Recent studies by the Student & Youth Travel Association have shown that kids who travel do better in school. Travelling children benefit in myriad other way of course, like personal development, family bonding and cultural immersion. But for those of us who’ve struggled with teachers and administrators balking at our kids missing days or a week of school here and there, there’s a strong argument to be made about the educational value of travel.
How to Plan An Amazing Family Holiday
5. Nervous? Go all-inclusive
It is possible to have a relaxing holiday with kids. But if you’re a bit nervous about planning family travel holidays, book family-friendly cruises or try all-inclusive resorts as a first step. The benefits, especially when the kids are very young, are that you’re staying in one place or cabin, and have meals and food accessible at any time of day.
There are also baby and kids club options galore, so your holiday can be as busy or relaxing as you wish. You can set the pace and do everything, or nothing. Once you’ve got these under your belt, you’ll be ready to try DIY trips with the fam in tow.
6. It’s better with friends and family
Consider travelling with relatives or friends. We’ve done a dozen multigenerational trips, and they were extremely memorable and wonderful overall. Yes, you do need to keep in mind many factors – accommodation choices, bill splitting, scheduling and ages and stages – but if you can stand each other, go for it.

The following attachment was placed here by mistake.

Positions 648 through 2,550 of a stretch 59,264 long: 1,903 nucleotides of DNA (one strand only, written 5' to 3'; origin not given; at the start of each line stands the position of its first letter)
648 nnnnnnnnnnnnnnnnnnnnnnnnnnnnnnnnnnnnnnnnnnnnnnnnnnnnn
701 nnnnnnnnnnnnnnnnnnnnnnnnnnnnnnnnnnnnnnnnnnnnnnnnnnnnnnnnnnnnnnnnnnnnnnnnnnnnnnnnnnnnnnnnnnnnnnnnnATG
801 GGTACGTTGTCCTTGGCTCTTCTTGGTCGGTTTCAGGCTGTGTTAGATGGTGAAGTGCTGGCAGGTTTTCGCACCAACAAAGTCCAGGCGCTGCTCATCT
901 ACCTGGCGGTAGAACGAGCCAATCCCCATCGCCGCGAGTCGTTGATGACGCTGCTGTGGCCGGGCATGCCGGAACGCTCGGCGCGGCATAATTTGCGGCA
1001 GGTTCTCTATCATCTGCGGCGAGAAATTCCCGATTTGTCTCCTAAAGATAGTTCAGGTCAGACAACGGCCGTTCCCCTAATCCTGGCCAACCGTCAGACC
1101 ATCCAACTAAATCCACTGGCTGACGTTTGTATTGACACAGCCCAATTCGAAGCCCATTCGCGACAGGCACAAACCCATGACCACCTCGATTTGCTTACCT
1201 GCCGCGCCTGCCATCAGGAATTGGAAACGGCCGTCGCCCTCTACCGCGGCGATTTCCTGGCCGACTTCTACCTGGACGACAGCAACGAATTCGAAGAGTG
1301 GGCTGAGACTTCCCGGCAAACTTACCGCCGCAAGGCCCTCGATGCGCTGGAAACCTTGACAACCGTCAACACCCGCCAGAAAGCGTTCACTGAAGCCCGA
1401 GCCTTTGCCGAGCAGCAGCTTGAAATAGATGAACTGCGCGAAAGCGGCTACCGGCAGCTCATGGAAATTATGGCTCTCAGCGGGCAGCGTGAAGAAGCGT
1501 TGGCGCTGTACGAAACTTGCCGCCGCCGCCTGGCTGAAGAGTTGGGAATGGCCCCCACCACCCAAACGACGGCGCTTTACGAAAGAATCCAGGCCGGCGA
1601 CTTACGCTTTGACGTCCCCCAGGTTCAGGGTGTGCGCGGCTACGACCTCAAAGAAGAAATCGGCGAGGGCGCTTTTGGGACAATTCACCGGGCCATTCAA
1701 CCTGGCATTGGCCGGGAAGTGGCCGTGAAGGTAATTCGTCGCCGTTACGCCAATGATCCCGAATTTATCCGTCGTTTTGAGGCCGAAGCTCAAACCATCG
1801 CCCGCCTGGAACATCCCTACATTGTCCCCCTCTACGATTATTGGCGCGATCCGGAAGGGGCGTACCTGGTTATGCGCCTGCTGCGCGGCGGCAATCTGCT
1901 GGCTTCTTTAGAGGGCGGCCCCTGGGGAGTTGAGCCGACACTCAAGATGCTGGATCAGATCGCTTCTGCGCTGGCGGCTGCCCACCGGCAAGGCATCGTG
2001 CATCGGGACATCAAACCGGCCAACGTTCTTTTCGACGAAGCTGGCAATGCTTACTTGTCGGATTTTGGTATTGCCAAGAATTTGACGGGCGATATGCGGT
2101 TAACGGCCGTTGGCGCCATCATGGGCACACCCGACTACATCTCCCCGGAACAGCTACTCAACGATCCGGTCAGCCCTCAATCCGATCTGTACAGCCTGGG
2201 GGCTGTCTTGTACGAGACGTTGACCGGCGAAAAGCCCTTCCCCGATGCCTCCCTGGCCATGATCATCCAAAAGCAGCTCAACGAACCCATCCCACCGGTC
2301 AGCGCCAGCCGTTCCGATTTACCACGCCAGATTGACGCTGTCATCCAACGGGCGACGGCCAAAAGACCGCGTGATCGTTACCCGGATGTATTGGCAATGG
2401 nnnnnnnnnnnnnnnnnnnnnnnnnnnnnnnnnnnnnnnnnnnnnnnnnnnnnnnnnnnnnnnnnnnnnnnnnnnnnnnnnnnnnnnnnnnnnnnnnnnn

Multigen travel is increasing by leaps and bounds. There are large numbers of grandparents traveling with their grandchildren, both with and without their ownchildren – their grandchildren’s parents – tagging along. As the senior population continues to grow and maintain healthier and more active lifestyles than ever, these numbers are likely to stay steady for years to come.
7. Do the big fun things in moderation
Plan a travel schedule with built-in free days between big events like visits to amusement parks, Disneyland theme park, museums, long drives or family reunion parties. A day at the beach can please everyone after a day spent visiting military monuments and family history sites.
Mix it up to keep things fun, and if your journey involves crossing time zones, remember to factor in recovery time for jet lag. Take it slow for the first few days as you get used to your new surroundings.